Nowhere is this more evident than in mathematics. Bianca Tanis, a special education teacher, showed a group of Westchester parents and educators how elementary math topics were now pushed down a full grade level because of the Common Core.  After watching her presentation, I checked for myself.  I compared the 2005 New York State Mathematics Learning Standards K-5, with the Common Core.  Ms. Tanis is right. Not only are many topics now taught in a lower grade, what students are required to do to achieve the standard is far is more difficult as well.

For example, the 2005 New York State Learning Standards asked fourth-grade students:

to find the area of a rectangle by counting the number of squares needed to cover it (NYS Learning standard  4.G.4)

Here is the third grade Common Core standard for the same topic:

Use tiling to show in a concrete case that the area of a rectangle with whole number side lengths a and b+c is the sum of a*c and b*c. Use area models to represent the distributive property  in mathematical reasoning. (NYS Common Core 3 MD 7.C)

Recognize area as additive. Find areas of rectilinear figures by decomposing them into non-overlapping rectangles and adding the areas of the non-overlapping parts, applying this technique to solve real world problems. ((NYS  Common Core 3MD 7. D)

My assistant principal’s third-grade son cried when he tried to do his homework based on this Common Core standard MD7.D.  You can view the problem he was asked to solve here. Dad had to do it for him.  This eight year old had just learned how to find the area of a rectangle. When there are 180 module lessons for 180 school days, there is no time for the practice of less complicated examples.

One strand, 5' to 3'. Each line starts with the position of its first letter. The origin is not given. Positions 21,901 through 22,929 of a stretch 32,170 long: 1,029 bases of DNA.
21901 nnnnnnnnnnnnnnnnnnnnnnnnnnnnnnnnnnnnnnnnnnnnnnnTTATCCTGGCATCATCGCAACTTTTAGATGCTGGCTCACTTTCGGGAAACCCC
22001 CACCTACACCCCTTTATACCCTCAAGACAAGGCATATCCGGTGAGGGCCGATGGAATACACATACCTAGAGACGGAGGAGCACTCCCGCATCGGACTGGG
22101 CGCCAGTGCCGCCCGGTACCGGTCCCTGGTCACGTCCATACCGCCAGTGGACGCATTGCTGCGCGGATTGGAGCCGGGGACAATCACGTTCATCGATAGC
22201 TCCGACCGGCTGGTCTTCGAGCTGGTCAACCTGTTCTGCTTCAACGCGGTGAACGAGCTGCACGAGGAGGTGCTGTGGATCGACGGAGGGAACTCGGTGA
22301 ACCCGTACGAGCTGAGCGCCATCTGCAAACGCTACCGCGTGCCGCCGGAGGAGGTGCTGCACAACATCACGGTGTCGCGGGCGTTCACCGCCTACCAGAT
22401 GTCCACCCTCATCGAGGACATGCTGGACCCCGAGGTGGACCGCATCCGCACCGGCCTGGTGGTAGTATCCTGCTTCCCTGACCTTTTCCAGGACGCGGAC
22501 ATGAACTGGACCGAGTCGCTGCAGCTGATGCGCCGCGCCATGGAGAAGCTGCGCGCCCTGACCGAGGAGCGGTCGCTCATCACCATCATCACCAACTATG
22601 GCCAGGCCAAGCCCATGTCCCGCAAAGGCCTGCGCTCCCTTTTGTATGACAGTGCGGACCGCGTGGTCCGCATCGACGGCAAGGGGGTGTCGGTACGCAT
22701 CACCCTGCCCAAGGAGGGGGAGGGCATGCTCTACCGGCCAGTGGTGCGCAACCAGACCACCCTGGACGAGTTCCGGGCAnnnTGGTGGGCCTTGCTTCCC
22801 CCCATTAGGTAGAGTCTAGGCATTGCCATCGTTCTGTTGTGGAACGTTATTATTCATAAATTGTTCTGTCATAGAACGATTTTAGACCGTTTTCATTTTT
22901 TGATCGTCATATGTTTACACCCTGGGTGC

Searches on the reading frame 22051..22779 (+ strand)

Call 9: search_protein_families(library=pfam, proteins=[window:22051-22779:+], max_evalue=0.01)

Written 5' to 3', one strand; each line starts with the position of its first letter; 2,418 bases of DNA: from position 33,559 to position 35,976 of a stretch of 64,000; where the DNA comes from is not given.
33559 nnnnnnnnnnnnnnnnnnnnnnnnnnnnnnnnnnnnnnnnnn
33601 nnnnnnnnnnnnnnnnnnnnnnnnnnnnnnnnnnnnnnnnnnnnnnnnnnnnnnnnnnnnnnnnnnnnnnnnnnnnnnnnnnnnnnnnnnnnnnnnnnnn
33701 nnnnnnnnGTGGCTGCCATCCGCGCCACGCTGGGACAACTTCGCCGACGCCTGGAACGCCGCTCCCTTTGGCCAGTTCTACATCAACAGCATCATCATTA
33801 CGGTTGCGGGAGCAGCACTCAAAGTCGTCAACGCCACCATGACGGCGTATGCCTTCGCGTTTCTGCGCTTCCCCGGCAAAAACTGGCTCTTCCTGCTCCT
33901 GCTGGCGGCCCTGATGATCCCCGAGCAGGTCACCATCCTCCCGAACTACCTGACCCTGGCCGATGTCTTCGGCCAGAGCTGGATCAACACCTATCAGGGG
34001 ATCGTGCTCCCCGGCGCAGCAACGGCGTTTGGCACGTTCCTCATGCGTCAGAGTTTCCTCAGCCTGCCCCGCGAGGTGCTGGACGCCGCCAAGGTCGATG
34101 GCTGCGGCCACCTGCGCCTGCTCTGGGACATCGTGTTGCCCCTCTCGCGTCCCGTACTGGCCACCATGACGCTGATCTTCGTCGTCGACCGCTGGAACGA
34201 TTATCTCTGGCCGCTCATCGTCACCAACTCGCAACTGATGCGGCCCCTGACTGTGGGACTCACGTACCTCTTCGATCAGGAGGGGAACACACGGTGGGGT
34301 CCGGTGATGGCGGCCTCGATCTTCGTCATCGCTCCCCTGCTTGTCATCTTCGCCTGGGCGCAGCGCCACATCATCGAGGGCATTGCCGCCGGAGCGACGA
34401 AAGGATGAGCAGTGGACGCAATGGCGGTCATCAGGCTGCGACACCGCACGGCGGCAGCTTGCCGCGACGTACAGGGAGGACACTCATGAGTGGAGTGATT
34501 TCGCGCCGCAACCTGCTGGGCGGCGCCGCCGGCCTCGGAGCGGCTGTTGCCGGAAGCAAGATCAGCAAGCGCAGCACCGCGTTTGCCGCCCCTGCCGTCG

Here is another example. Previously, third graders were asked to measure to the nearest standard unit using a ruler or yardstick. Now second graders must “measure the length of an object twice using length units of different lengths for the two measurements; describe how the two measurements relate to the size of the unit chosen”.  You can see other examples, cut and pasted from the original documents here.

Aside from the question of whether or not the above reflects the appropriate leveling of topics and practice, consider the practical effects of pushing nearly all math topics down a grade level. For intermediate-grade students, it means that they will have “knowledge gaps.”  Those gaps will occur during the year that the former learning standards are replaced by the Common Core. For most students, that is occurring this year. The effects will be lasting. Any student who was forced to “jump into the deep end,” as described by Chancellor Merryl Tisch, will feel the effects of that gap throughout their remaining school years.

The fact that no one in the State Education Department either realized or cared about the effects of whole scale, K-8 implementation of the Common Core Mathematics curriculum demonstrates either a disregard for the sequential nature of mathematics instruction, or a callous disregard for the mathematical competence of an entire generation of New York State students.  It is no wonder that both the New York State Alliance for Public Education (NYSAPE) and now NYSUT are calling for John King to leave.

There will be time to analyze what went wrong, and many will share the responsibility for mistakes.  But now is the time for us to undo as much of the damage as we can. For the sake of our students, we must lower the lifeboats into the water.

New York senators are right. Hit “delay” on the Common Core and the misguided policies that go along with it.  Examine the reform policies one by one and when needed, have both the honesty and courage to then hit, “delete.”

 

 (Correcting: Wording in one of the problems above)

 

 

Valerie Strauss covers education and runs The Answer Sheet blog.
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Valerie Strauss · January 27